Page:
The government should introduce a tax on sugary foods and drinks according to a new report by Public Health England.The report, which looks at the effect of sugar on health, was due to be published in July was delayed by the Government. The report also calls for marketing restrictions to unhealthy foods aimed at children and a crackdown on supermarket special offers on unhealthy foods.The report follows on from Jamie Oliver’s appearance at the Health Select Committee hearing on childhood obesity where he reinstated his call for the Government to introduce the sugar tax. The government has come under increasing pressure from MPs on the Health Select Committee to published the report.Chris Askew, Diabetes UK Chief Executive, said: “We welcome the publication of Public Health England’s evidence review on reducing sugar intake across the population. As the report makes it clear, diets that are high in sugar are fuelling the rise in obesity, and in turn the dramatic rise of Type 2 diabetes, a serious health condition that can lead to devastating complications such as blindness, amputations and stroke. These complications are not only life threatening and debilitating, but are also extremely costly to the health service. The NHS spends billions every year on treating diabetes, and unless we get better at helping people to live healthy and active lives this figure is set to rise to unsustainable levels.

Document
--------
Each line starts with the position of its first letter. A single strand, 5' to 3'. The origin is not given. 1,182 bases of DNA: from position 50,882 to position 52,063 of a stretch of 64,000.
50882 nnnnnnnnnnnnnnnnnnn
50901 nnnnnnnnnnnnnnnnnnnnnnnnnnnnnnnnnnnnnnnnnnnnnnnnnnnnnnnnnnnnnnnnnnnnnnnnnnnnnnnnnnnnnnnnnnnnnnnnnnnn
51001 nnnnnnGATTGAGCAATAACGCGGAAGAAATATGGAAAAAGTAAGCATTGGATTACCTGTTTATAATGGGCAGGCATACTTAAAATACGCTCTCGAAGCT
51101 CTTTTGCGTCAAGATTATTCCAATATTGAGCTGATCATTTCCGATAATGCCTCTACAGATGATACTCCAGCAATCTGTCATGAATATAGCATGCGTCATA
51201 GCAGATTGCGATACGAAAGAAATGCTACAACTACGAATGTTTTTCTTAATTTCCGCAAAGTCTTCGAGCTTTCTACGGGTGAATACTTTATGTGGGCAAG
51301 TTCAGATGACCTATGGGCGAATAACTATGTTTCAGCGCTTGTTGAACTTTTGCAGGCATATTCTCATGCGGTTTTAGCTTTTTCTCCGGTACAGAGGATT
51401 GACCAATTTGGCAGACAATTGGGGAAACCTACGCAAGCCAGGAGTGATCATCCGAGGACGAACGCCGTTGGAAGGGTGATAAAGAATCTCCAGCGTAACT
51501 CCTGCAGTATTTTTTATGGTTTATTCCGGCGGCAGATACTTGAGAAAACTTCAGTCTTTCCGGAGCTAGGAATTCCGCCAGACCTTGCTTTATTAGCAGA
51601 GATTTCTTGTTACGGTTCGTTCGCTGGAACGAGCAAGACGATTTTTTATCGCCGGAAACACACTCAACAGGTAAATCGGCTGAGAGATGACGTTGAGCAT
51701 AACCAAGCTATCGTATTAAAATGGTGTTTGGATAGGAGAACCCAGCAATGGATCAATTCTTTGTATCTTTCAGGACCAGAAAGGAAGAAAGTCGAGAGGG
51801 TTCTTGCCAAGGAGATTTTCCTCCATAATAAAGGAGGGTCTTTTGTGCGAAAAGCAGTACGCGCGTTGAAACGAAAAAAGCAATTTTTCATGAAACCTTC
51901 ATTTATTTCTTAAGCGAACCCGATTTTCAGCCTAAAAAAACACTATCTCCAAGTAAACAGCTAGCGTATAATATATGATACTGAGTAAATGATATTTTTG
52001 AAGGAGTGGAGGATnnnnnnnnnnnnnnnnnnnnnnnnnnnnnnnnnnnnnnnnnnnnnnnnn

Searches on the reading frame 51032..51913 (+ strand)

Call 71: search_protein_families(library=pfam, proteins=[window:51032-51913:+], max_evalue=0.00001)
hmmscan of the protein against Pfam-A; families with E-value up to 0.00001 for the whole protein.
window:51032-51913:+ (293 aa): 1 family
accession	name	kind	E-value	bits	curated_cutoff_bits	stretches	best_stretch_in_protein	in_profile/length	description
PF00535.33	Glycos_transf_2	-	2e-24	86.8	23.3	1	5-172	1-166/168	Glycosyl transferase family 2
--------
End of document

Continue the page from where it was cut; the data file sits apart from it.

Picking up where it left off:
“This is why we want to see the Government act on the strong recommendations in the report including restricting marketing of unhealthy foods to children, reducing and rebalancing the number of price promotions offered on unhealthy foods, implementing a clear and transparent programme for reformulating unhealthy foods and reducing portion sizes. The Government should also take action to reduce sugar consumption from soft drinks, which could include a tax on products that are high in sugar. As well as this people should also be supported to undertake regular physical activity and be given support to help them choose healthier foods, such as through a clear and consistent food labelling system. Unless this happens we will continue to see the seemingly inexorable rise of type 2 diabetes, with all its human and financial costs.”